Campus / Campus Safety / News / Student Senate / January 14, 2009

Vandalism, security bombshells dropped on Senate

In its first meeting of the term last Thursday, Student Senate had a light agenda that sparked surprise and intense discussion amongst senators. Campus Safety Director John Schlaf spoke first before the chamber and described a series of break-ins that occurred across campus over winter break.

“My presence here tonight is somewhat in response from you all and that is just to update you about some incidents that took place on campus during break, and serves as a good reminder of some basic safety issues,” Schlaf said.

According to Schlaf, the Beta Theta Pi and Phi Gamma Delta fraternity houses as well as 270 W. Tompkins Street were each entered by an unknown number of individuals over break. In the cases of the fraternity houses, students in residence over break encountered the individuals while they were inside, at which point the individuals left and no theft occurred. In the Tompkins Street incident, the individuals confronted one of the residents and took one item. In all cases, the individuals entered through unlocked doors late at night.

If any students find themselves in a similar situation in the future, Schlaf instructed students to, “Call the Galesburg police. There are more of them and they are more available and fast. Don’t try and take enforcement action on your own. I do not want to see anyone get hurt.”

Then Dean of Students Xavier Romano took the floor.

“Tonight I am here to talk to you about incidents that have happened here on campus,” Dean Romano said. “Not hypothetically, vandalism has happened here in CFA not once but several times.”

As the Dean explained, starting at the very end of last term, four specific incidents of vandalism had occurred in the studio spaces of CFA. In one instance, students such as Senator Heather Kopec lost artwork they had made.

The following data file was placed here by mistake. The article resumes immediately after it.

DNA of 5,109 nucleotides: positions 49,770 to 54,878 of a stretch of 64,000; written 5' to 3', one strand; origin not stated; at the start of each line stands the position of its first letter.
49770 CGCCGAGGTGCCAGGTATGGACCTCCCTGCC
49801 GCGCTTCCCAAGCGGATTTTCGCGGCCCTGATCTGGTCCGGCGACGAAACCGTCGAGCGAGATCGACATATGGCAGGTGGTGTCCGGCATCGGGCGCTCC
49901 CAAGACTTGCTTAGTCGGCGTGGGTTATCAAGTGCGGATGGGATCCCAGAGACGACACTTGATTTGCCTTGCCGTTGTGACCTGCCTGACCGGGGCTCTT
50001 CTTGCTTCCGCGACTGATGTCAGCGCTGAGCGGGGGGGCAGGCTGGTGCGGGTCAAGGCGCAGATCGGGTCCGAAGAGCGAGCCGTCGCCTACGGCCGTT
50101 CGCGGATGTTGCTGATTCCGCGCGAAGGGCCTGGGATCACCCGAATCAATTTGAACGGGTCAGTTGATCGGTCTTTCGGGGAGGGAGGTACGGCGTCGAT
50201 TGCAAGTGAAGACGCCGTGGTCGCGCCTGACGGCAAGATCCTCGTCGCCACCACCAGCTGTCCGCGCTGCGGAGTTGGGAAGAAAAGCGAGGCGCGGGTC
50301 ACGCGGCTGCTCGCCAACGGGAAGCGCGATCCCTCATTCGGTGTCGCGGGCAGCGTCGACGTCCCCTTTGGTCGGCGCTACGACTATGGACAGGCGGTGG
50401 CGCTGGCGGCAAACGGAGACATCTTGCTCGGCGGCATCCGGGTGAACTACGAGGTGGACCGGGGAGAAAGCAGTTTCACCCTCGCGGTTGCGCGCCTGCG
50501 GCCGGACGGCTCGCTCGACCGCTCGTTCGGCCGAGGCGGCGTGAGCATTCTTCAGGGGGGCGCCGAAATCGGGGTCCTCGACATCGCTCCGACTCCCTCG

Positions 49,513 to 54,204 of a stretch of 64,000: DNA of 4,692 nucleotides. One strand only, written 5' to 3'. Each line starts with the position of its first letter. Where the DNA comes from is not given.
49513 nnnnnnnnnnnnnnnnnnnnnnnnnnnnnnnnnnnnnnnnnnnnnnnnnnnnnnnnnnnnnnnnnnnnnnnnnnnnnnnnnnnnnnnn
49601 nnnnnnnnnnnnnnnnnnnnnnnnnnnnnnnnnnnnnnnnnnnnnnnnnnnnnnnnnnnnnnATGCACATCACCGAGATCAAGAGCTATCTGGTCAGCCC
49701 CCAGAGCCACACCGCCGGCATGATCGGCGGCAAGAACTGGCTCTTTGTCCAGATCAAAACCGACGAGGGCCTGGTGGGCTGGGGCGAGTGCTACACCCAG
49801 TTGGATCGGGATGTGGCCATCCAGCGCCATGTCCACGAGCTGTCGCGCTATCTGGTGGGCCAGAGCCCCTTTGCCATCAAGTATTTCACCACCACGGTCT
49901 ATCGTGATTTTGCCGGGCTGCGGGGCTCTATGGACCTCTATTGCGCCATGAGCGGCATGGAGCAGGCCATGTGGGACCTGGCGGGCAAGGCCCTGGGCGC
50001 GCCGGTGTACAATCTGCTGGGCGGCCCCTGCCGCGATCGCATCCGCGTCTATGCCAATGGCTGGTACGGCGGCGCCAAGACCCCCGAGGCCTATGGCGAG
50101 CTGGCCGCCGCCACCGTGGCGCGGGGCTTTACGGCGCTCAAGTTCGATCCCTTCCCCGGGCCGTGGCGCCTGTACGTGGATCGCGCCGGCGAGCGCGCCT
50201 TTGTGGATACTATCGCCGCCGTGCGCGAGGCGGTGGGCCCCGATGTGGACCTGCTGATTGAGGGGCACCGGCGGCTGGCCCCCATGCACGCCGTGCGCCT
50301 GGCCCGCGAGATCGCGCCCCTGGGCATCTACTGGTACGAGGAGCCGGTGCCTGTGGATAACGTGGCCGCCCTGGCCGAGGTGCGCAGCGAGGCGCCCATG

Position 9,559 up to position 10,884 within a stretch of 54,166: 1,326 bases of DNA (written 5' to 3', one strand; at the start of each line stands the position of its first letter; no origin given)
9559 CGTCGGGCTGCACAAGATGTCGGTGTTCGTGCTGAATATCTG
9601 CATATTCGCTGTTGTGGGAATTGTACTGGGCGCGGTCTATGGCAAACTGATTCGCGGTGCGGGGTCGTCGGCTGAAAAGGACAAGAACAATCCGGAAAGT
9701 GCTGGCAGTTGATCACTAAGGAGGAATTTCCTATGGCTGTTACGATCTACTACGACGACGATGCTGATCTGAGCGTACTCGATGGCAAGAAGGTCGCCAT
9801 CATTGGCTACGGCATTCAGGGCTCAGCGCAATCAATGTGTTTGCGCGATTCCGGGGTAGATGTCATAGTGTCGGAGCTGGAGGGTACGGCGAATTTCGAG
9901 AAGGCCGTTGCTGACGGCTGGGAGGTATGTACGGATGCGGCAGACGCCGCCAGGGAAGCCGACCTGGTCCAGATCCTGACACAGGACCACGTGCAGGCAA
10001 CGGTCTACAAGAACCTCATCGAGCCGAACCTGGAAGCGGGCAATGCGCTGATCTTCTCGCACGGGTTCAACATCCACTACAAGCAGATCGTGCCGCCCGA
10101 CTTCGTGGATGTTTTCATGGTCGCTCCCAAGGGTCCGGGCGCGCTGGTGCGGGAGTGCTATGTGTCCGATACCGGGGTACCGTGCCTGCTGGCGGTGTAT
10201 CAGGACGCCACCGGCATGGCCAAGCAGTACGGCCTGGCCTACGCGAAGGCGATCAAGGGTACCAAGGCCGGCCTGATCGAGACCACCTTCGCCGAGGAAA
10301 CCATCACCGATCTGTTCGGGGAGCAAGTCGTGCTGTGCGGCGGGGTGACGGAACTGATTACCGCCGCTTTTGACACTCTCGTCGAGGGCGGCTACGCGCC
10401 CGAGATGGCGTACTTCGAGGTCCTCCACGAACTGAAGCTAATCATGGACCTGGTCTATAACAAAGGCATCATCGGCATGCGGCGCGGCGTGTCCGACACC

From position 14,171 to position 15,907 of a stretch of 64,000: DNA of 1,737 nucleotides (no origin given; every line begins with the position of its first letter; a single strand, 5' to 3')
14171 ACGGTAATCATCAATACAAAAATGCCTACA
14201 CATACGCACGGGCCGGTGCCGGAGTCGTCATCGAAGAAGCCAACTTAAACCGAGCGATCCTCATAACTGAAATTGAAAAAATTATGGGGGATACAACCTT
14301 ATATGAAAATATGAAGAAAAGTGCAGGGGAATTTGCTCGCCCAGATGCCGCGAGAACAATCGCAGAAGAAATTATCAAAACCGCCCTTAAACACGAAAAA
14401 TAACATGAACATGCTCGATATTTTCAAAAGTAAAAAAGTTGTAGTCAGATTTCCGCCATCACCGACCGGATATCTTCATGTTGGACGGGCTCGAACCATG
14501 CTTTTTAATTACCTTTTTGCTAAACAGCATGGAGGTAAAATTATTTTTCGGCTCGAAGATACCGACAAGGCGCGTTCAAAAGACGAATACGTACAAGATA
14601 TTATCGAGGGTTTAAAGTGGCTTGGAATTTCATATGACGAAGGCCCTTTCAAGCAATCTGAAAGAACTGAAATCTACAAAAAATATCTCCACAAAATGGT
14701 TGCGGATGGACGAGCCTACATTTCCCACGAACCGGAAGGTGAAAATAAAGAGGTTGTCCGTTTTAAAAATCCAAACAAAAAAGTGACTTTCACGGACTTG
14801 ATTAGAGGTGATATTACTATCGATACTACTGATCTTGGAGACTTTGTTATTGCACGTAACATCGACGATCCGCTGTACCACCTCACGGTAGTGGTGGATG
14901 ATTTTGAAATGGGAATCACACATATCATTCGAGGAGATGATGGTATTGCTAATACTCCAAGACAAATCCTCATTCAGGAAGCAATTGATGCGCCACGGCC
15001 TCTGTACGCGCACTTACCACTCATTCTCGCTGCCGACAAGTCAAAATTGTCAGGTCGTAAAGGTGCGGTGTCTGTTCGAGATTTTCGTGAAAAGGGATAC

“I am a ceramics major,” Kopec said, “and this is the second time we have had to clean this up. Two thirds of all my final work was ruined last term. I don’t feel safe in the ceramics studio at night.”

In response to these events, Romano brought a difficult question before Senate.

“We have students who have been very affected by this,” Romano said. “What if someone was throwing a brick through Post or some other residence hall? We have joined the ranks of the real world and we need safety and security. We are not looking for a vote. We need to act, we want your input. Do we bring in cameras? Brighten the lights? How many cameras? What if a resident hall gets hit? What advice would you give [President] Roger [Taylor], myself and the other the other Deans?”

In the course of the discussion, Romano gave the Safety and Services Committee the duty of gathering student concerns as to security issues on campus, and to give that input to the administration to help in their decision. While there was much dissent over the issue of cameras as a whole, most senators appeared to understand the need for cameras. The issue will continue to be debated at the senior staff meeting next Tuesday.

Student Senate sessions are held every Thursday at 7 p.m., and are held in the Round Room of CFA.

Andrew Polk


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